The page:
Toward a Viable Strategy for Estimating Vibrothermographic Probability of Detection
Vibrothermography is a technique for finding cracks and delaminations through infrared imaging of vibration‐induced heating. While vibrothermography has shown remarkable promise, it has been plagued by persistent questions about its reproducibility and reliability. Fundamentally, the crack heating is caused by the vibration, and therefore to understand the heating process we must first understand the vibration process. We lay out the problem and begin the first steps toward relating detectability to the local motion around a crack as well as the crack size. A particular mode, the third‐order free‐free flexural resonance, turns out to be particularly insensitive to the presence of clamping and transducer contact. When this mode is excited in a simple bar geometry the motions of the part follow theoretical calculations quite closely, and a single point laser vibrometer measurement is sufficient to evaluate the motion everywhere. Simple calculations estimate stress and strain anywhere in the bar, and these can then be related to observed crack heating.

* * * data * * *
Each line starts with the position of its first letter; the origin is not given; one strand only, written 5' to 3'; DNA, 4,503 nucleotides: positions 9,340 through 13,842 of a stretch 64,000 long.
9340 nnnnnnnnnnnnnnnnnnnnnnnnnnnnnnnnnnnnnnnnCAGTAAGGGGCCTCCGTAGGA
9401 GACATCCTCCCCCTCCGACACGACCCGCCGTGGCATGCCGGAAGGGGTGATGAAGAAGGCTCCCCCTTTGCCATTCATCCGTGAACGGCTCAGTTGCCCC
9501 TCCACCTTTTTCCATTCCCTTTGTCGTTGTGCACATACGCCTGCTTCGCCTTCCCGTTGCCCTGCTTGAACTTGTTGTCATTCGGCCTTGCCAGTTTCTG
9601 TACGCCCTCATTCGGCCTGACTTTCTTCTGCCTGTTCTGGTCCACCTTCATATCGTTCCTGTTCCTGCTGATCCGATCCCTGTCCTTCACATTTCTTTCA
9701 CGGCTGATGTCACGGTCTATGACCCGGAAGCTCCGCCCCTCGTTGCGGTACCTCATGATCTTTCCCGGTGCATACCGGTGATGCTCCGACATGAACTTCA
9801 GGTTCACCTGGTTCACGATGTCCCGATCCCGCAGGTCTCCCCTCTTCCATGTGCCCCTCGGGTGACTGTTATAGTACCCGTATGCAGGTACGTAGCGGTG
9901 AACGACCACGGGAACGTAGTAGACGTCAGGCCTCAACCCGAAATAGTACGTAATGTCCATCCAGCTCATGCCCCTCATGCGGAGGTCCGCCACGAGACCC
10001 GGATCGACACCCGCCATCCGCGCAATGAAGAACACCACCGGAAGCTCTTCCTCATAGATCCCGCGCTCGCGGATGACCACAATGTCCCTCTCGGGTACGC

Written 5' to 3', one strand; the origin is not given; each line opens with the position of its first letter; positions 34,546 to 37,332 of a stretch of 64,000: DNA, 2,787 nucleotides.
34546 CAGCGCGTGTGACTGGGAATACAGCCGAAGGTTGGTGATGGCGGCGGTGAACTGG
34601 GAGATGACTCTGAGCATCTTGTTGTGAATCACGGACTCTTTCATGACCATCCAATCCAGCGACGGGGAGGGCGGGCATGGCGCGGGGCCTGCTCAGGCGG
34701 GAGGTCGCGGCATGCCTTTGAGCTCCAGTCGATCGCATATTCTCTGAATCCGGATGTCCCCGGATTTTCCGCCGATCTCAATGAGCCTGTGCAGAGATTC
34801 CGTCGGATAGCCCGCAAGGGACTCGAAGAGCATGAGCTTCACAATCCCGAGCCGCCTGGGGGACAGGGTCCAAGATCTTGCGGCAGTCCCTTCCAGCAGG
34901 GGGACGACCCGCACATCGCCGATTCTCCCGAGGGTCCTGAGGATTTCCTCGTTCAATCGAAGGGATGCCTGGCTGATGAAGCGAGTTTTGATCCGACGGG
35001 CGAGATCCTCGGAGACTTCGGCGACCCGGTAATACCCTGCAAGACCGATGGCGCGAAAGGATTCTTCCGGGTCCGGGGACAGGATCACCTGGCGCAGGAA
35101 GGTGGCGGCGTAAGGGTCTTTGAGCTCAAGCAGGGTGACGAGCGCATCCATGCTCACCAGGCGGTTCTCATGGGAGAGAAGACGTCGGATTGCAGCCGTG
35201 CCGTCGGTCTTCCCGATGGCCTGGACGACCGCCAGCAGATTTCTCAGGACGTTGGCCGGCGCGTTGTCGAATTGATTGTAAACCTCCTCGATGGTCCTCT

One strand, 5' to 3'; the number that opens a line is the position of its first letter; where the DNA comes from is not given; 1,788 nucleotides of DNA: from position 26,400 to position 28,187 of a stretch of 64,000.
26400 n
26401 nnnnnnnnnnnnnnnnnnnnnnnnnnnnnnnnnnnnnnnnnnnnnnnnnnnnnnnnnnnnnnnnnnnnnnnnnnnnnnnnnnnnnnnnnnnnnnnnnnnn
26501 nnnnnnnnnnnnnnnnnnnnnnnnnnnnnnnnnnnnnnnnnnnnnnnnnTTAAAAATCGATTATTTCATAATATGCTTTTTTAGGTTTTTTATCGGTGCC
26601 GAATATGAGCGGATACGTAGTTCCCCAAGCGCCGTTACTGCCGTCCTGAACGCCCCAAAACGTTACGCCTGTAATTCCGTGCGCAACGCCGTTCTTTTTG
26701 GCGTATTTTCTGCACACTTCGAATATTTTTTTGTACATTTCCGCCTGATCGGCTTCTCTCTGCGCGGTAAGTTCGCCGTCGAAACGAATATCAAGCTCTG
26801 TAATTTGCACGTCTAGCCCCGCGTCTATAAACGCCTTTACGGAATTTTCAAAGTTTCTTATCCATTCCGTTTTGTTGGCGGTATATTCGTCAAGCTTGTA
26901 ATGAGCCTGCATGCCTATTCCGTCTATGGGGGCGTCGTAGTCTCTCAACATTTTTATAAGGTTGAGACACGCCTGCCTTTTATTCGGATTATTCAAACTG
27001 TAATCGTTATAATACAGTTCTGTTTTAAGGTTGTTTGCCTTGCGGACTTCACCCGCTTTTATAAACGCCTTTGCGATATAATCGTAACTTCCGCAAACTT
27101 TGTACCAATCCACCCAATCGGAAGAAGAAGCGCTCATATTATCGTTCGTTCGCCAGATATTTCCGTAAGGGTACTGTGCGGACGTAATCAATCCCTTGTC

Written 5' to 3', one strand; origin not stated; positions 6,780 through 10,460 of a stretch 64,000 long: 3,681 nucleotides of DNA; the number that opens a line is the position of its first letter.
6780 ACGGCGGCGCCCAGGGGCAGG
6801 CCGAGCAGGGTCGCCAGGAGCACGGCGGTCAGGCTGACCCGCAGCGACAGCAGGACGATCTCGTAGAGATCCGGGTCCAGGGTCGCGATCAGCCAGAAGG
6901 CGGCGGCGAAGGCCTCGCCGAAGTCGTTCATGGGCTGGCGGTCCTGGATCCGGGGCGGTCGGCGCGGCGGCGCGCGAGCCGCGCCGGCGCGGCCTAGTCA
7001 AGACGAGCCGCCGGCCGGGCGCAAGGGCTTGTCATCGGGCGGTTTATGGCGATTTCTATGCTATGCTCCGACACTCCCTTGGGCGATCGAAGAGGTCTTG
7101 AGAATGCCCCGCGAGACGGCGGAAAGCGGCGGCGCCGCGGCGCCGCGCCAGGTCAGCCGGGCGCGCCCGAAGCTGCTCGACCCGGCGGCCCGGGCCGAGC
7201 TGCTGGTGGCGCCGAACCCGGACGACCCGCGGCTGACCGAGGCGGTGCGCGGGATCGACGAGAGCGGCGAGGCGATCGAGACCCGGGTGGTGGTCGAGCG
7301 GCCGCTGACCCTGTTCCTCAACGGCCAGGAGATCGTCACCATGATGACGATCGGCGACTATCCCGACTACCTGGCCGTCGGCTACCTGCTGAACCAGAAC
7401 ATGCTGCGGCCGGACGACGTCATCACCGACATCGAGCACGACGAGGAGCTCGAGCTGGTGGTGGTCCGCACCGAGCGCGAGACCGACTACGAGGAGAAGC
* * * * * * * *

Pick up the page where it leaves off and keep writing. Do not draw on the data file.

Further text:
Copyright 2008 American Institute of Physics. This article may be downloaded for personal use only. Any other use requires prior permission of the author and the American Institute of Physics.
This article appeared in AIP Conference Proceedings, 975 (2008): 491–497 and may be found at http://dx.doi.org/10.1063/1.2902701.